Loudon County officials say costs too great for events complex

By Hugh G. Willett knoxnews.com

LOUDON — An ambitious proposal to build a multipurpose agricultural exposition and event complex in Loudon County — estimated to cost as much as $35 million — may have to be scaled back.

“With the school building program and the justice center, we have bigger nuts to crack right now,” said Commissioner Bob Franke, a member of the steering committee that has been exploring the “ag center” concept since last year.

With more than 2,000 students in the county enrolled in 4-H or similar programs, there is a need for some kind of facility where agriculture and livestock events can be held, Franke said.

According to a feasibility study released last month, the 35-acre complex would be used for horse shows, rodeos and western type events in addition to concerts, dog shows, livestock shows, consumer shows, auctions and events such as graduations.

“It’s something Loudon County desperately needs,” said John Goddard, University of Tennessee Agricultural Extension agent.

Under the plan recently revealed to county commissioners, the site would include an indoor arena with 150-foot by 250-foot ring and seating for 3,500 people with heating and air conditioning. Also proposed are covered and outdoor arenas, 6,000 square feet of multiple purpose space, 1,500 square feet of meeting/classroom space, 240 horse stalls, 75 RV camp sites and parking for up to 1, 500 vehicles.

A steering committee of several dozen members has been studying the proposal for at least six months. A feasibility study prepared by Knoxville-based Bullock Smith & Partners and Herndon, Va.-based Owens Economics estimated the cost to develop the facility at between $29.2 million and $35.3 million.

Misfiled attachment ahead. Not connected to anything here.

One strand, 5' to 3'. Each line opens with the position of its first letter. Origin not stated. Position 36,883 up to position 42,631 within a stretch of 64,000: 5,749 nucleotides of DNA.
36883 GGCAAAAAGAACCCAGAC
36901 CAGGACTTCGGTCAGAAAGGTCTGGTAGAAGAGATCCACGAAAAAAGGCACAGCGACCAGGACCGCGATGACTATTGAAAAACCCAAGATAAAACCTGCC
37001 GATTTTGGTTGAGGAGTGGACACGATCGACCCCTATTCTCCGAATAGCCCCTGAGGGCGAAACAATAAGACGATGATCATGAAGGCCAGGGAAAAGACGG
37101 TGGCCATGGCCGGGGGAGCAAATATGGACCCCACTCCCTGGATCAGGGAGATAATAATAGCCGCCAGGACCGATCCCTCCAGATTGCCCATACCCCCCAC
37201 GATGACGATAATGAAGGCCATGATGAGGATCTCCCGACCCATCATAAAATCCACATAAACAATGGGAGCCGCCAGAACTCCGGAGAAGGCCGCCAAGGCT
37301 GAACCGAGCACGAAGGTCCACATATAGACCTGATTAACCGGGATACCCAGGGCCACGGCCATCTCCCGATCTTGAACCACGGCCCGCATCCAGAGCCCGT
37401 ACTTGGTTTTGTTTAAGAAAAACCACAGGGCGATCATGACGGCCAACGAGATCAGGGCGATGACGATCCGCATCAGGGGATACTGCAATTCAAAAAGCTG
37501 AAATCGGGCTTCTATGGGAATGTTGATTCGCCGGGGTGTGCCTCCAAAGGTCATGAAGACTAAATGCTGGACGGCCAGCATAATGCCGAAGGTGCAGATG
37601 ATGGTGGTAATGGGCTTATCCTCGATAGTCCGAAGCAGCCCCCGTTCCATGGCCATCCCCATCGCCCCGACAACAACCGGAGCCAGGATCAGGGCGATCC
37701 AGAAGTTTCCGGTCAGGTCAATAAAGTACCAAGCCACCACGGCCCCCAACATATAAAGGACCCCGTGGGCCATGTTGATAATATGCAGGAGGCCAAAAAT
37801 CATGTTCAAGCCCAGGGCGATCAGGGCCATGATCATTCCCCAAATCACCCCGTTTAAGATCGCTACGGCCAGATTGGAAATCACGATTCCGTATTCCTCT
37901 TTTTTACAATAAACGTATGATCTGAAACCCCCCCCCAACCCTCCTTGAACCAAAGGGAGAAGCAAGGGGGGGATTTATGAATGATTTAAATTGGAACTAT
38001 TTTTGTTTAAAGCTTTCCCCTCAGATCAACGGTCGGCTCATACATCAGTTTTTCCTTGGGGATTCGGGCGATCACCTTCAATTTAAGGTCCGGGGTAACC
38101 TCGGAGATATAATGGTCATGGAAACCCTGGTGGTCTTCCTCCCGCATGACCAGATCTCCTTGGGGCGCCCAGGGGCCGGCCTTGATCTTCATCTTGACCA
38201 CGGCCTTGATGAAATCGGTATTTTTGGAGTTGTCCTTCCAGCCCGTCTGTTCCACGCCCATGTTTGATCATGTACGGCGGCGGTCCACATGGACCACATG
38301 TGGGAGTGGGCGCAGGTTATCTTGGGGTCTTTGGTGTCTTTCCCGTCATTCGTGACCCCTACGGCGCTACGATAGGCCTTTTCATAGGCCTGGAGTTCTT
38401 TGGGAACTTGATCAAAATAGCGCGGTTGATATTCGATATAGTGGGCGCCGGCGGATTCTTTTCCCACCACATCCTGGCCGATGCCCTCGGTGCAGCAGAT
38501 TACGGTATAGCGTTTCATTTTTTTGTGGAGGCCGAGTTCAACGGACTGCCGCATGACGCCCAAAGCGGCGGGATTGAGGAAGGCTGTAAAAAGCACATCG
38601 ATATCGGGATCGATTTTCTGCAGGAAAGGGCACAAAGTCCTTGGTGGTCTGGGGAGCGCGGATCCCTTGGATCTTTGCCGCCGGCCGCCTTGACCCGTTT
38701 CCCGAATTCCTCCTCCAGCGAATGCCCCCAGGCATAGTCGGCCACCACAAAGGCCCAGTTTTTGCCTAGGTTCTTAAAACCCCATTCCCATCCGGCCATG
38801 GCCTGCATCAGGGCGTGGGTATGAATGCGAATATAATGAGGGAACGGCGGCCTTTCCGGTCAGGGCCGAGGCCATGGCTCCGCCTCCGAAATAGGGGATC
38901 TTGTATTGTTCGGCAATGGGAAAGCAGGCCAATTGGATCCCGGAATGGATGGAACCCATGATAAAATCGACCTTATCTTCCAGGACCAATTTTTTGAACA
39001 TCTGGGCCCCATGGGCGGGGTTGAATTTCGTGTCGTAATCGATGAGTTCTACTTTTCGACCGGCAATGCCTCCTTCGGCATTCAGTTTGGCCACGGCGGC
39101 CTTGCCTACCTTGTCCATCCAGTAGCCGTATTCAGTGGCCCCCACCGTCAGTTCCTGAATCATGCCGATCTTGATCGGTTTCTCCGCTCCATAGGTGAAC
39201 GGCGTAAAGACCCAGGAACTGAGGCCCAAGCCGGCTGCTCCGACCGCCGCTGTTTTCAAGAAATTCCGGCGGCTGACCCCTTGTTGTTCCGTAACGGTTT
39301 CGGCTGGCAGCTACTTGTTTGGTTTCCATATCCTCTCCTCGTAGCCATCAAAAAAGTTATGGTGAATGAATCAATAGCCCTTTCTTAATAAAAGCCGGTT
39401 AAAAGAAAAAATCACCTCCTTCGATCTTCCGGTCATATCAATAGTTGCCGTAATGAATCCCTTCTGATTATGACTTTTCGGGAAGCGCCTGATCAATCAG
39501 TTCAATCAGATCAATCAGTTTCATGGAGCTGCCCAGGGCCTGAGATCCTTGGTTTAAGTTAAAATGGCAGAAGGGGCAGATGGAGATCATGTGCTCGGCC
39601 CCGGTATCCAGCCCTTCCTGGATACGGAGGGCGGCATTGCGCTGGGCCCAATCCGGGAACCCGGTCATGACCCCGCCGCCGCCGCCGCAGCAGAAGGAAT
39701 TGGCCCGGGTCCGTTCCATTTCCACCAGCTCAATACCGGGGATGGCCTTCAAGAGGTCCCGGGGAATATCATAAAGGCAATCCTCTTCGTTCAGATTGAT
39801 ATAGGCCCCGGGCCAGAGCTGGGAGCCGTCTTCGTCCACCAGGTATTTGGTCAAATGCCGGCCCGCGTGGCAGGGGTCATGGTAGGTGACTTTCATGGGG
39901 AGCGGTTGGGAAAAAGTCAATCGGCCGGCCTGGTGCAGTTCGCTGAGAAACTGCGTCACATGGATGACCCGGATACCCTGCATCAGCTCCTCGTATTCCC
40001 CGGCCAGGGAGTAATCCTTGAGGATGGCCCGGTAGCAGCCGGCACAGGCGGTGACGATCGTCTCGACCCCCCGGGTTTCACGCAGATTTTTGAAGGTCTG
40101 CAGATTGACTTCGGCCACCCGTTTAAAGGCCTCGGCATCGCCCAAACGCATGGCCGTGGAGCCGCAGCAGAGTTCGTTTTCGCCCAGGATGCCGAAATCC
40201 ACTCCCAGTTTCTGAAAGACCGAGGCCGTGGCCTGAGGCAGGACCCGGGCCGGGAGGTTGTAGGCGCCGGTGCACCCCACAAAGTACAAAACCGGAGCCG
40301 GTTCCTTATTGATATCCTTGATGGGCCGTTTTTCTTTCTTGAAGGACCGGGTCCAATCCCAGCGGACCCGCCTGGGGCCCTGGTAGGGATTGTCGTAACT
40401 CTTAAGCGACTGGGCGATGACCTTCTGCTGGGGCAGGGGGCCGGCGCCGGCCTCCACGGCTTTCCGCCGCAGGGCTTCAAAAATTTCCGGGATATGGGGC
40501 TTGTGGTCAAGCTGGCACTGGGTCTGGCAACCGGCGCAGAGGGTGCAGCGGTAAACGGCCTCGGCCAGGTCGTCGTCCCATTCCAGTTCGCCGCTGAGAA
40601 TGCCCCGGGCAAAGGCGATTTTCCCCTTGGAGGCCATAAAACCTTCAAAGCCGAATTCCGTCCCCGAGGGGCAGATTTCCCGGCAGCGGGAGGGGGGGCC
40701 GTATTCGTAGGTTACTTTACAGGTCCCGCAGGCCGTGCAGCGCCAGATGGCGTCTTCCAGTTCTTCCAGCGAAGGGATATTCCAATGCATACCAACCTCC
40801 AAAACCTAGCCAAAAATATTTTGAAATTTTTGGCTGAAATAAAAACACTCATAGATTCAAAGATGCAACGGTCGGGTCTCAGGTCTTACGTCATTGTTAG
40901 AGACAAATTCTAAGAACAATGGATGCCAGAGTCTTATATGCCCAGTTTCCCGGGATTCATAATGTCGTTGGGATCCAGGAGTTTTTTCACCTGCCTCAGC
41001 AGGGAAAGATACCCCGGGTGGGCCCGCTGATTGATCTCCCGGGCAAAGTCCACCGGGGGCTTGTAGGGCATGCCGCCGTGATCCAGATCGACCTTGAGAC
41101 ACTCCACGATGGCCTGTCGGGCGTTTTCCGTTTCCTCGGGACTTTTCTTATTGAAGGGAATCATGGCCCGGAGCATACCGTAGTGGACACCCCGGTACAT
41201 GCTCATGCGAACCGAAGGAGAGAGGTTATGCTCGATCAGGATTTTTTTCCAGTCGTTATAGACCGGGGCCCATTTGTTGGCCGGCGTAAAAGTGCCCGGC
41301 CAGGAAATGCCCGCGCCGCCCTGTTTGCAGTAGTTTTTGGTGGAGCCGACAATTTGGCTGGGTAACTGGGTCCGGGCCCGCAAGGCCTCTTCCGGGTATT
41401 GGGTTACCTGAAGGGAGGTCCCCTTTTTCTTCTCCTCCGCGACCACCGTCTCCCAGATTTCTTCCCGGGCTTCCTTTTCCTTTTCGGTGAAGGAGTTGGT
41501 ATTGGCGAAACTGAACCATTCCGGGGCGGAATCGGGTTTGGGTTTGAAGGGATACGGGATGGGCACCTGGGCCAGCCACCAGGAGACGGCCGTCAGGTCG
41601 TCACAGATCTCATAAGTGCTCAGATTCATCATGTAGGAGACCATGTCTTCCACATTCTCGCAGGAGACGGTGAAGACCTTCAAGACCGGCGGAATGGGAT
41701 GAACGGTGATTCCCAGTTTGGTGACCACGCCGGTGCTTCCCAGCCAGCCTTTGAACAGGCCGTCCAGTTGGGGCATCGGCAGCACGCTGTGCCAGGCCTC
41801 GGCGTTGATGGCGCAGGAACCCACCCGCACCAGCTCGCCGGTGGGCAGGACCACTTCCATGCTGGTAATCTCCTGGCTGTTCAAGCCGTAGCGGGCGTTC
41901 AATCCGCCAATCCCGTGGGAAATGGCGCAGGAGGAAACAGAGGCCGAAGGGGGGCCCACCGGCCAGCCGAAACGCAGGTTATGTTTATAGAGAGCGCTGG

The multipurpose agricultural exposition center is projected to attract 242 events covering 293 event days annually. The main arena will account for 54 events, while the multipurpose space will account for 104 events, and the meeting/classroom space, 84 events. Total yearly attendance for these activities is estimated to be 190,600.

“There is demand for this kind of facility. All the similar facilities in surrounding counties are booked up more than a year in advance,” Goddard said.

The report cost $30,000, of which $20,000 came from a U.S. Department of Agriculture grant and the rest from the county and city of Loudon.

The economic benefits from the facility would support local businesses, especially hotels, restaurants and retail/service outlets, and would generate significant tax revenues for Loudon County and the state of Tennessee, the report said.

Total on-site and off-site consumer expenditures should exceed $13 million per year. Loudon County tax receipts are estimated to be $134,400. The state should receive $395,000 in taxes.

The facility is expected to operate at a deficit at least for a time, the report said. At a stabilized level of operations, typically the third year, the annual deficit is estimated at $82,200. In subsequent years, the deficit should decline slightly as additional events are added in response to market growth, the report said. The report noted that the new tax revenues are some 60 percent greater than the operating shortfall.

“When you look at the numbers, it really doesn’t pay for itself,” Franke said.

Loudon County Mayor Estelle Herron has been a supporter of the project. While she agrees an expenditure in the $30 million range is probably outside the county’s budget right now, Herron thinks the ability to solicit state and federal grants could help make the proposal a reality.

“We have to start looking at what grants are available and what we can afford. It’s going to be a couple years out,” she said.

Goddard said he hopes the county can find a benefactor to donate toward the facility. He believes the county should proceed with some sort of facility. The investment, even if scaled back considerably, would be a valuable addition to the education of children in the county through programs such as 4-H.

“We’re not just raising livestock, we’re raising children,” he said.